He was wrong! This is what Thomas Sowell calls ‘Stage-1 thinking’ i.e., accounting for the seen effects but not for the unseen ones which will happen in the future. Coming back to our example, when the CEO of the startup used his newly freed up resources towards higher value services, he increased the efficiency of his firm. Newly hired engineers produced more returns on the investment and created more wealth for the company and the CEO. This increased wealth would also be spent hereafter by the CEO in consuming various kinds of consumer products. This will enhance demand and eventually jobs at the back-end of the production of those products.

So we see two contradictory trends in employment. Some jobs are being lost, while others are being gained. Which of the trends dominate, is an empirical question. And the answer is clear from the 250 years history of capitalism. As better technology brings more efficiency to the production process, not only more jobs are created that are being lost, but much better paid ones are created. This enhances the living standards of all, from top to bottom. All boats rise, albeit unequally, and not at the same time.

Business and jobs are flow concepts, the less efficient are continuously replaced by the more efficient ones. It enhances productivity and wealth of the entire economy over time. Swaminathan Aiyer provocatively wrote in his weekly column in 2012 that “job losses are good for us” and that “US destroys around three million jobs every month… and creates three million new ones”.

 But ‘Work from home’ is not just about money. Had it been, it would not be called a revolution. Work from home is about enhancing value in the people’s lives. Millions of people have freed up not just money but time, which they can spend in more valuable ways than distressful ones like commuting.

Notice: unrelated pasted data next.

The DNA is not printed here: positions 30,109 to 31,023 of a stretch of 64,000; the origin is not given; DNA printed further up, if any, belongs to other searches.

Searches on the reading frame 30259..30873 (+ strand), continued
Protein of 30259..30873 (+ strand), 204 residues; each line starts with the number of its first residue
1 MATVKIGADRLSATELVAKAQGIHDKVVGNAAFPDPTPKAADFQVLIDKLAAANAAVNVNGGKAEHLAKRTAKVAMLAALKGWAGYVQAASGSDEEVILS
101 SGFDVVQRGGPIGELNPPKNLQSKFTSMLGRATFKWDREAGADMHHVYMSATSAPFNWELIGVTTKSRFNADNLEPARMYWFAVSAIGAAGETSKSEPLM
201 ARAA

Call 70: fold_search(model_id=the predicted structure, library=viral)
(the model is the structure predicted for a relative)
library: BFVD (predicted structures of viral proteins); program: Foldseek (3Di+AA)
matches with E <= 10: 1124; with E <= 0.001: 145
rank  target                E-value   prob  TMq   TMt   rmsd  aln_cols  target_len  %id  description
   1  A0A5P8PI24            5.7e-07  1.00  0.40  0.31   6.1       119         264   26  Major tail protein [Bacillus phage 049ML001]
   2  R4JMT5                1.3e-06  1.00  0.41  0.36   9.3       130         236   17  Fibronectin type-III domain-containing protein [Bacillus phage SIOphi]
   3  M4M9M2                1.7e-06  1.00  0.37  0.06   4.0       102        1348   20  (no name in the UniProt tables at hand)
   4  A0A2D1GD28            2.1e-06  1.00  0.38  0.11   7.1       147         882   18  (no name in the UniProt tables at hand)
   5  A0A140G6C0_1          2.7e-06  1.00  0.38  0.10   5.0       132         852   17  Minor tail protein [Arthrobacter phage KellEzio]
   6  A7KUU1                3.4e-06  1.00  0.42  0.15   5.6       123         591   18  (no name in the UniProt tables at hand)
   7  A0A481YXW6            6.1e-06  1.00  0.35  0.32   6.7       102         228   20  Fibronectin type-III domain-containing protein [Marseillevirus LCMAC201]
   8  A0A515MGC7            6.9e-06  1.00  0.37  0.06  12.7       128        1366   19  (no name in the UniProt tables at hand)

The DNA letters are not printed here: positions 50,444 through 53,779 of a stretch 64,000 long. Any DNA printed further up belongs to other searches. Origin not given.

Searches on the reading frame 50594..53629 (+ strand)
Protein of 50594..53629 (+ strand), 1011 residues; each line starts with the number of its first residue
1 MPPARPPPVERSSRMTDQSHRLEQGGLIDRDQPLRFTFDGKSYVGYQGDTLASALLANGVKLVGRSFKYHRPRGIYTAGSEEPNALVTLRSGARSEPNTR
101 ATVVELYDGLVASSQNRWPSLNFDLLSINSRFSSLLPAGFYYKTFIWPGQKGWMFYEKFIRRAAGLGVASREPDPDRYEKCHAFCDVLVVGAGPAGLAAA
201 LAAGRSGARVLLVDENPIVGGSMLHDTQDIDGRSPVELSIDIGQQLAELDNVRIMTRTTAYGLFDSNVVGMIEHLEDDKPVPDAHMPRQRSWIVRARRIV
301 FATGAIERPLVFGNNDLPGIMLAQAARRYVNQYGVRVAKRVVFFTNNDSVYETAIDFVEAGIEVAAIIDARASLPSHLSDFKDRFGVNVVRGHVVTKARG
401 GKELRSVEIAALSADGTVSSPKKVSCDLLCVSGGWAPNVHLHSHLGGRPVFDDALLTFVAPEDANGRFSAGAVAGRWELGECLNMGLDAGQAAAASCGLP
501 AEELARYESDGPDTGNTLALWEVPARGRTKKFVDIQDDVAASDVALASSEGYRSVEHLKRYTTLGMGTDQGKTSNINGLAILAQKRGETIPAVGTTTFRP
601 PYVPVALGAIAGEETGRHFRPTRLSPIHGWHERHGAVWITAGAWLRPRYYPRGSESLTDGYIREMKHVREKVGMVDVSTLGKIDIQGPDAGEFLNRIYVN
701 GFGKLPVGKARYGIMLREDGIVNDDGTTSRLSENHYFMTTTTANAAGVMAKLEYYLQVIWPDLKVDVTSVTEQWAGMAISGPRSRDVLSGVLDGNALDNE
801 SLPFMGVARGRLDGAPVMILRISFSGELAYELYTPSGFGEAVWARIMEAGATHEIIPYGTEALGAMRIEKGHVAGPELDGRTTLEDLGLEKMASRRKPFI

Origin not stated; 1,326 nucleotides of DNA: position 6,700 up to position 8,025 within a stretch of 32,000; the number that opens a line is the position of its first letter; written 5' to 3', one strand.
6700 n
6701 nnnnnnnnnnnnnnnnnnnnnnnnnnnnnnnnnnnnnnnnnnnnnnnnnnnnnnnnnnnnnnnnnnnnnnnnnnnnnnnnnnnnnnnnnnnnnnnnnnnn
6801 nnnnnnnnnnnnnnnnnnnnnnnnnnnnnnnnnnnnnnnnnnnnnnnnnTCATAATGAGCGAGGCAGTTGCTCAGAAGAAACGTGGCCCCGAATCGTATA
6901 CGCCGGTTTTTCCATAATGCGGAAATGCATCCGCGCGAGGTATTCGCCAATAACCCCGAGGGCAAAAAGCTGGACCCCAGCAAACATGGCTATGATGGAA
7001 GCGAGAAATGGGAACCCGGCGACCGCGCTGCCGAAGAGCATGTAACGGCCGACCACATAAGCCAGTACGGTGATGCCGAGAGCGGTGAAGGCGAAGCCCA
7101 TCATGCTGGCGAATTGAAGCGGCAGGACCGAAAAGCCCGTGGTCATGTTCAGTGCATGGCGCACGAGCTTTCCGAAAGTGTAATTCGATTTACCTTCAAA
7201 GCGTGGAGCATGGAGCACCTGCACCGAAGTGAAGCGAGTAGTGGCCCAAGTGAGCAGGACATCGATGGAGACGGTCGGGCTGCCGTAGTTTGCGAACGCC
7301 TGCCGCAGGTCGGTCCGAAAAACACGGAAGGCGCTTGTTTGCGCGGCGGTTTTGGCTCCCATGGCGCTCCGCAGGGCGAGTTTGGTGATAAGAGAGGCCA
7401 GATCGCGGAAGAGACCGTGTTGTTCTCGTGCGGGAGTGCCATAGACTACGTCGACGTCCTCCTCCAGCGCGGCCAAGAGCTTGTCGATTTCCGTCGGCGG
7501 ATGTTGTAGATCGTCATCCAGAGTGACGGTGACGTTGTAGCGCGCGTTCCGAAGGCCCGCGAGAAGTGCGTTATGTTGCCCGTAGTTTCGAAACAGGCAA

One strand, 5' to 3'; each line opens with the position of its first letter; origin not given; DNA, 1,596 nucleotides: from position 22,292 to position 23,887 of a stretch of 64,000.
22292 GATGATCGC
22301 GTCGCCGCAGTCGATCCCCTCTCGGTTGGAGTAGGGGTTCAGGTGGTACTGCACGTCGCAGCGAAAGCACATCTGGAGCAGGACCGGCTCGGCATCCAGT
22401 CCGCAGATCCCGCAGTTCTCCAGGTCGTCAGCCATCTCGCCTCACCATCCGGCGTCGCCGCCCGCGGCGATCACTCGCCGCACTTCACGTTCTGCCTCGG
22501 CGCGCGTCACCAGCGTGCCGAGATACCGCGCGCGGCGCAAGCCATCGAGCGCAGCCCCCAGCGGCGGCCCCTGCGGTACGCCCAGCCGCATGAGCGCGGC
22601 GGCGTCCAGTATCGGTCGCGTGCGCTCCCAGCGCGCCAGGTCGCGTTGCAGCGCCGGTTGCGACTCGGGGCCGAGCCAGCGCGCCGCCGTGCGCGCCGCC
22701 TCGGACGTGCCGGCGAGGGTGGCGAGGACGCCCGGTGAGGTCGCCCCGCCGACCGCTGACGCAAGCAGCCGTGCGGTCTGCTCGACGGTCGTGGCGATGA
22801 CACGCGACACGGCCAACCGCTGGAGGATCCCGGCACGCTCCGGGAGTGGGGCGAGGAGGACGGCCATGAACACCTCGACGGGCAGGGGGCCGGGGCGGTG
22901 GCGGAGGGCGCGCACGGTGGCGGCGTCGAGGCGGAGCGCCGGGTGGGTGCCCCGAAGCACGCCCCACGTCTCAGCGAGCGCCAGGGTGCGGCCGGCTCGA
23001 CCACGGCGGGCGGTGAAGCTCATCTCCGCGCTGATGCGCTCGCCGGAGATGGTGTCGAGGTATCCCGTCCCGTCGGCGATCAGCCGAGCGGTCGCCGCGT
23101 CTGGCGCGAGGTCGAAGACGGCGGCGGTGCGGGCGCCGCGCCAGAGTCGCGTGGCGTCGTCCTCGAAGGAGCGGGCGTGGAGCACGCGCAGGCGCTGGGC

Such an employee can now spend more quality time with his spouse, or take care of his child better, or meditate, or just relax in the way that suits him the most. Crypto guru Naval Ravikant has called ‘Work from home’ an exit from the 9-5 routine. According to him, it’s a part of the march of individuals who are exiting institutions and taking control of their lives. It may be a little farfetched, but there is some truth to it.

Marc Andreessen wrote in the Wall Street Journal in 2011 that “software is eating the world”. Indeed the process has been going on for decades now. As an example, email ate up the postal services and reduced demand for paper than what would have been. But the earlier ‘eating up’ was more subtle and this has been more into our faces, and that’s what makes it exciting.

Robert J. Gordon writes in his book The Rise and fall of American Growth that, the digital revolution had a real but a relatively minor impact on the Total Factor Productivity of the economy, and this impact was mostly over by 2004. When I read this, I reflexively disagreed. The ‘Work from Home’ revolution shows that I may be right and that the digital revolution still has miles to go before it sleeps.


About the Author: Yuvraj is a part time researcher and aspiring public intellectual. He is an avid reader and leans libertarian. His interests include history, economics and philosophy.